What is Coronavirus?
Coronaviruses are nothing new. They are a large family of viruses that cause illness ranging from the common cold to more severe diseases such as MERS-CoV (Middle East Respiratory Syndrome) and SARS-CoV (Severe Acute Respiratory Syndrome. A novel coronavirus (nCoV) is a new strain not previously identified in humans.
The novel coronavirus behind the outbreak in China has not been identified in people before.
What is the Novel Coronavirus?
On 31st December 2019, the China County Office of WHO (World Health Organization) was informed of pneumonia cases with unknown causes detected in Wuhan City, in a province of China. A novel coronavirus (2019-nCoV0) was identified on 7th January by Chinese authorities.
Coronaviruses are transmitted between animals and people (also known as zoonotic). They are ubiquitous – there are many known viruses in humans and animals including some viruses that cause the common cold.
What are the symptoms of Corona Virus?
People with Novel Coronavirus (2019-nCoV) usually present with symptoms such as a fever and sometimes respiratory symptoms. This could include a sore throat, runny nose, cough, shortness of breath or rapid breathing.
If you are experiencing symptoms, you should visit your healthcare provider. They may arrange laboratory tests on respiratory specimens and serum to detect human coronaviruses. You should also tell your provider about any recent travel, particularly in the last 14 days.
What should you do to limit risk of transmission?
The World Health Organization has standard recommendations for the public to reduce exposure to and transmission of many illnesses. These include:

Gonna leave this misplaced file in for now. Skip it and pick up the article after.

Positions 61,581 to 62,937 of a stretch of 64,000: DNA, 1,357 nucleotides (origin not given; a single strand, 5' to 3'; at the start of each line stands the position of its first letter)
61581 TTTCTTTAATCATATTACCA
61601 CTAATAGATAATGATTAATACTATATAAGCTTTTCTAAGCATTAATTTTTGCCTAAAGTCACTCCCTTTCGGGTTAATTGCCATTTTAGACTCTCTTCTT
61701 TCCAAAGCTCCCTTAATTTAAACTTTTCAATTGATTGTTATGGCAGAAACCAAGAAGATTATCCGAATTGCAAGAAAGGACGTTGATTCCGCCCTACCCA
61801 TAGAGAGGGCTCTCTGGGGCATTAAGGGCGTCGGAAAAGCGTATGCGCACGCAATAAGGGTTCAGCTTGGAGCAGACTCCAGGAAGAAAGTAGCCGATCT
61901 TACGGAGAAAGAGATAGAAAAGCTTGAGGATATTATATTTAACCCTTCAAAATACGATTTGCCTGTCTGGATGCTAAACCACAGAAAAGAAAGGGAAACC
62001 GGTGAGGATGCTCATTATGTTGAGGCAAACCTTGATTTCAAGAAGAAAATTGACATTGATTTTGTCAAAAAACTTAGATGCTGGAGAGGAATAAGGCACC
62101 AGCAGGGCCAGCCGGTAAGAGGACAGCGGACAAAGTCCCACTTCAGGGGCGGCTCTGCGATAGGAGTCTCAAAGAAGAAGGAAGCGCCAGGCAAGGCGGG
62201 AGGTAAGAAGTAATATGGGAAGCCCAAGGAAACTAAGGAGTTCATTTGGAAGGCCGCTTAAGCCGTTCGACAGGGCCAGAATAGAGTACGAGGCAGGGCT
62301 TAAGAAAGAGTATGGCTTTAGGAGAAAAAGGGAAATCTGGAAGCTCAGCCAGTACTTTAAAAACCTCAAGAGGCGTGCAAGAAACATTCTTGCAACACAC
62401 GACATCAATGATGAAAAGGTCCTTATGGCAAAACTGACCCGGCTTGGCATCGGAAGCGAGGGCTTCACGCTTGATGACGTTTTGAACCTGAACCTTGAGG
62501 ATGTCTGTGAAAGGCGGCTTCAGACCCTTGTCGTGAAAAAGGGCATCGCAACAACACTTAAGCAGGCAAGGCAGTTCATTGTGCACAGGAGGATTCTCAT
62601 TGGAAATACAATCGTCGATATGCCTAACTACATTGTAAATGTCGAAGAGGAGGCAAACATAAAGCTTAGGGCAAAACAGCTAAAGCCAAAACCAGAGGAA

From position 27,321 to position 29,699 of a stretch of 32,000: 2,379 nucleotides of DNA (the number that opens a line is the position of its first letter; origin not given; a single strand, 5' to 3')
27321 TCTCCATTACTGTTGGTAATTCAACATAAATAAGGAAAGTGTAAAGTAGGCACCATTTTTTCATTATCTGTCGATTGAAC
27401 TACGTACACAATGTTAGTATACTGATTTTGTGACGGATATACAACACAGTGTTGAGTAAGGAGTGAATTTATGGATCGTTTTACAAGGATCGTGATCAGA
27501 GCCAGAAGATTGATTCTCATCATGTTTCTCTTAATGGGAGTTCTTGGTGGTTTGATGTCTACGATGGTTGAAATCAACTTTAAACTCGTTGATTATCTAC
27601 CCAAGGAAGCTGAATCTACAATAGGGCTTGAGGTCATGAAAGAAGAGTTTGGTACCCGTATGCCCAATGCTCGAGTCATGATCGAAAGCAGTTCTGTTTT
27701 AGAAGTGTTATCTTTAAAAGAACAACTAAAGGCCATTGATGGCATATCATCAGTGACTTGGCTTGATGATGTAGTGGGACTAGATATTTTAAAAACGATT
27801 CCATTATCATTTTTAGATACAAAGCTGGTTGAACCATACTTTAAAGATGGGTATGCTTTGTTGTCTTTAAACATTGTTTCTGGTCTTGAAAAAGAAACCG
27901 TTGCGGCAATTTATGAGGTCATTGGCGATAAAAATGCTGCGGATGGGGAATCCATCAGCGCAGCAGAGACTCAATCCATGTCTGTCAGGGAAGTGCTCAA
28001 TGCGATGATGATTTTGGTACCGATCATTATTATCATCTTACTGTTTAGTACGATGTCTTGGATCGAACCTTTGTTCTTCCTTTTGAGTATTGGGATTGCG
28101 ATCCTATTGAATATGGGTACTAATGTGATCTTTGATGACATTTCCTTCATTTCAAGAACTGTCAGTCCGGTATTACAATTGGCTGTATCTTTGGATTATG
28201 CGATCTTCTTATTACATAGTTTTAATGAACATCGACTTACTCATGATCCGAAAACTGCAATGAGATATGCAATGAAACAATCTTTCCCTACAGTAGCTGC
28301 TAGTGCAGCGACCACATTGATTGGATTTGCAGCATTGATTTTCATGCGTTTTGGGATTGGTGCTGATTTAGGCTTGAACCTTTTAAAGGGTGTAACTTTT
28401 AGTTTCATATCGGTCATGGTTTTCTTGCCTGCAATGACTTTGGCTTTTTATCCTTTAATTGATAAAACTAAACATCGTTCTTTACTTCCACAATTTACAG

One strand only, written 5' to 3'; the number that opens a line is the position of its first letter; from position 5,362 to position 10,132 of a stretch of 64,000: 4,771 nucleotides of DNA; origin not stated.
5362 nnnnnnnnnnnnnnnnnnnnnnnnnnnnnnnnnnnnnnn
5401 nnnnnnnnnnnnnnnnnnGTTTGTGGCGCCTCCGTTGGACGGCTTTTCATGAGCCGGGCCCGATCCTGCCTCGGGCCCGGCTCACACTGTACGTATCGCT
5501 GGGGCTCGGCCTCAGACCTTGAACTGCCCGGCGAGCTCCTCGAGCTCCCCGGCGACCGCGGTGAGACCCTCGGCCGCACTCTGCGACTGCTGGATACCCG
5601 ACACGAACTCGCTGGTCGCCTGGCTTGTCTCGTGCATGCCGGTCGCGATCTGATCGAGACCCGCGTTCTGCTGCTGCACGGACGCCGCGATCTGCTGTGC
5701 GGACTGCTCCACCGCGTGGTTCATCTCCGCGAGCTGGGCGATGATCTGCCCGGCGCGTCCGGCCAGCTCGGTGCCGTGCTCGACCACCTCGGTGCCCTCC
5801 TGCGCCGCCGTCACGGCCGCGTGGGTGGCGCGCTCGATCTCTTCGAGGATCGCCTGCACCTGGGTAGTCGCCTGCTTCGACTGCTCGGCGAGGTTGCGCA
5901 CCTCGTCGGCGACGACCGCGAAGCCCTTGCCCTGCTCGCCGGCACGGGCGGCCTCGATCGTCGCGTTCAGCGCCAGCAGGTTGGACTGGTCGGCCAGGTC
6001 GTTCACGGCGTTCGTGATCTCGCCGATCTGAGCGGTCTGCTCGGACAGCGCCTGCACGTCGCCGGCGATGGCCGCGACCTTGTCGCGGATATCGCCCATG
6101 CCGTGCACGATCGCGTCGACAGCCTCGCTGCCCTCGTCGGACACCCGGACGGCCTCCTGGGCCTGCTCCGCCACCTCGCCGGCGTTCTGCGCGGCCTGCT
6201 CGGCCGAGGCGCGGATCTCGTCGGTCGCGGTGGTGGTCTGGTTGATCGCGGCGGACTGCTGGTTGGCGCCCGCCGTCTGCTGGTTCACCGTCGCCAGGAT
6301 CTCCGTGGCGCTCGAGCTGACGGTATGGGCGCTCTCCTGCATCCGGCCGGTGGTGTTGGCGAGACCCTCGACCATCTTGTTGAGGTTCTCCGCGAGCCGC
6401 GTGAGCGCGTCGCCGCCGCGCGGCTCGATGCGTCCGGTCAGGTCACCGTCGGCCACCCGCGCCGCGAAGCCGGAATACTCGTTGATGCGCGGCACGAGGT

- Regular hand washing
- Covering the mouth and nose when coughing and sneezing
- Avoid contact with anyone with a fever and cough
- The consumption of raw or undercooked animal products should be avoided
- If you feel you have a fever, cough and difficulty breathing, seek medical care as early as possible and ensure you share any previous travel history with them
Currently, there is not enough data to assess clinical severity however, on current evidence, the virus is not thought to be as clinically severe as SARS or MERS. Investigations are ongoing.
How to keep up to date with developments?
As this is a developing and evolving situation, key details and any suspected cases in Australia are shared across jurisdictions through key expert bodies. Australia has world class public health systems in place to manage cases including isolation facilities in each state and territory.
More updated information can be found at https://www.health.gov.au/health-topics/novel-coronavirus-2019-ncov
or via your state or territory health department at https://www.health.gov.au/about-us/contact-us/local-state-and-territory-health-departments